In contrast to the previous studies, Shi et al. (2017) stated that after inoculation of the effluent with OTC, the pH tended to decrease; it continued to decline until reaching a minimum pH of 7.52 on day 55, even though there was no OTC addition during days 53–58. The reason might be because the metabolic pathways of AnAOB were impaired, contributing to loss of the capability of the bacteria to consume H+ and convert (Shi et al. 2017).
In conclusion, the influence of antibiotics on pH during the anammox process is controversial; however, anammox processes should be sufficiently controlled to minimize pH fluctuations.
2.2 Effect on stoichiometric ratio
In a balanced biochemical anammox reaction, theoretically, the stoichiometric ratios of RS (RS = -N conversion/-N depletion) and RP (RP = NO3−-N production/-N depletion) are 1.32 and 0.26, respectively (Strous et al. 1999b), suggesting stable operation of the anammox system. The variation in the stoichiometric ratio depends on the substrate concentration, operating conditions, reactor configuration, and the type of AnAOB (Yang et al. 2013). Additionally, in the literature, it was shown that the presence of antibiotics could affect the stoichiometric ratio of the anammox reaction, in which higher antibiotic concentrations exerted stronger impacts.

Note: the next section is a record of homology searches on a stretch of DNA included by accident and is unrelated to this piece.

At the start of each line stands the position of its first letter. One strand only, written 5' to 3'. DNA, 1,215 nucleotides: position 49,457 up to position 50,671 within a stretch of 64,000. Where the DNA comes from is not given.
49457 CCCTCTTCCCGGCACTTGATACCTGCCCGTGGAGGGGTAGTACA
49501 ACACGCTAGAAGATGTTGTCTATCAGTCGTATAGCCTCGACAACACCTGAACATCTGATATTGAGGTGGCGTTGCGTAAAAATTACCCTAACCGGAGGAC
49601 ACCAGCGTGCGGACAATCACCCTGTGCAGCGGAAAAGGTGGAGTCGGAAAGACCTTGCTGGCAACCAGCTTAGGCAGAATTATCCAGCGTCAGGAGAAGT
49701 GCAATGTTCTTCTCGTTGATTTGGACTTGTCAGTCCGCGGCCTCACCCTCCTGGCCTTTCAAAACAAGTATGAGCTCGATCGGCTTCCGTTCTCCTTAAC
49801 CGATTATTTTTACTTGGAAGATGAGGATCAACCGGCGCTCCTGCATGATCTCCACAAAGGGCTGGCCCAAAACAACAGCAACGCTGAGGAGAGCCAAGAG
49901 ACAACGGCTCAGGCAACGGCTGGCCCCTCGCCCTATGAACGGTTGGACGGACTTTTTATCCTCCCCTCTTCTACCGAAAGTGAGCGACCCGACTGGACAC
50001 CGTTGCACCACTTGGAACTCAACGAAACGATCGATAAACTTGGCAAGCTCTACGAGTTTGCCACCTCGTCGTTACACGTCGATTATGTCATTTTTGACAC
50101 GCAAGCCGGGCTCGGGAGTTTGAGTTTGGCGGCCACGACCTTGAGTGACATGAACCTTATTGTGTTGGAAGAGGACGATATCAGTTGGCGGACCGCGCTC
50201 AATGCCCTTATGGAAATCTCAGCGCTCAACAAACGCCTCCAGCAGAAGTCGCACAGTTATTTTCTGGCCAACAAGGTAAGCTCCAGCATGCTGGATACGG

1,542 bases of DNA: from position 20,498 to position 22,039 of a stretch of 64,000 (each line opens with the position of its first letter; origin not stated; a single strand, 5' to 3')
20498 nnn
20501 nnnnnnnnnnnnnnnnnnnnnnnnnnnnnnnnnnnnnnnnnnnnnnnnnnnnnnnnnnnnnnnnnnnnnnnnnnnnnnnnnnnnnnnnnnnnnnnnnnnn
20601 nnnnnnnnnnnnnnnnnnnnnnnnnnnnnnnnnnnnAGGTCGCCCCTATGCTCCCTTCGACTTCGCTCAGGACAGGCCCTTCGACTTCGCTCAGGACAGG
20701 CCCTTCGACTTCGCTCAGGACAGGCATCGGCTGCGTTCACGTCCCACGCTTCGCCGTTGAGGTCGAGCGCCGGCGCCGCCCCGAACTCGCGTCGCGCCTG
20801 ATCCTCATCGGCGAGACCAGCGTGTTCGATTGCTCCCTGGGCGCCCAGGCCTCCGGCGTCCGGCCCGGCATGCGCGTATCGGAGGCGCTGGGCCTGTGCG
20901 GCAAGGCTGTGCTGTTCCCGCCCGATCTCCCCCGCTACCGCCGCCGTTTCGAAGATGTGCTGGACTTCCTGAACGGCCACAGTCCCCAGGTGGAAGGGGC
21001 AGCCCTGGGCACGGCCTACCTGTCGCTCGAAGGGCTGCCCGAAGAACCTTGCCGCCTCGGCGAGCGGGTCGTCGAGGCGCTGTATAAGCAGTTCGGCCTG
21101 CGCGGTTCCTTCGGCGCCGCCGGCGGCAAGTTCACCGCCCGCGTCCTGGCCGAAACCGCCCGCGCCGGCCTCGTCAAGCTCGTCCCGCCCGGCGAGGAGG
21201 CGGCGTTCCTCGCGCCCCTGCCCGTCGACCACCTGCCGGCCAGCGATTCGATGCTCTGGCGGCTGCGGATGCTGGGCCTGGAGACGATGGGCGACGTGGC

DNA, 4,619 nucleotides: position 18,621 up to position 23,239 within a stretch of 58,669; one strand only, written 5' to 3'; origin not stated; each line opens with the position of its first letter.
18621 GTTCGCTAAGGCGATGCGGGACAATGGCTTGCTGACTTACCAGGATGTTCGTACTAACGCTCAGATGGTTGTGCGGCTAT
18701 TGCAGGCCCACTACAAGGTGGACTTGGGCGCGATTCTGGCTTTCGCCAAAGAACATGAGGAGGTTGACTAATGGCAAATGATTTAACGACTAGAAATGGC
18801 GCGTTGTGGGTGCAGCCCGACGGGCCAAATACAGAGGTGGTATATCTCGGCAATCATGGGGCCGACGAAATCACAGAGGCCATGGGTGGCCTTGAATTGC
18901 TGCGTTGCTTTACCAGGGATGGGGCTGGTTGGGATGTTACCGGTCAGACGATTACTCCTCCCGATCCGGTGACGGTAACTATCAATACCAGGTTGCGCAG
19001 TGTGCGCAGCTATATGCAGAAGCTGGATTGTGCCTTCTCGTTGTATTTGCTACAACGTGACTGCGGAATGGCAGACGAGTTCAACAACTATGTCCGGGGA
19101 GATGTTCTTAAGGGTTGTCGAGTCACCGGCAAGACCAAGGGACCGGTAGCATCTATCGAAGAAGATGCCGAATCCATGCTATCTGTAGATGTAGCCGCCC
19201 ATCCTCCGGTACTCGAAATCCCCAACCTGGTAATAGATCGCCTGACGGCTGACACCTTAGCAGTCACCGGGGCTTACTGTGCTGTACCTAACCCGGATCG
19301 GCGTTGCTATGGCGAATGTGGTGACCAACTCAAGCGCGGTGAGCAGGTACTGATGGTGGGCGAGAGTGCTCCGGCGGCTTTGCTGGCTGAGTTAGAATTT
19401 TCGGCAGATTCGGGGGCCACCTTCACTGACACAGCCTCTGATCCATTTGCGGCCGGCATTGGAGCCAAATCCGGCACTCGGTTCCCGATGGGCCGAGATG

For instance, Shi et al. (2017) demonstrated that the introduction of OTC contributed to changes in the stoichiometric ratio. Their results revealed a slight increase in RS and RP after the addition of 1 mg/L OTC (p > 0.5). However, as the OTC dosage reached 2 mg/L, a significant surplus of RS and RP was observed (p < 0.03). These synchronous deviations in RS and RP may be attributed to abnormalities in the anammox metabolic pathways from exposure to moderate concentrations of OTC, which continued despite discontinuation of OTC addition (Shi et al. 2017).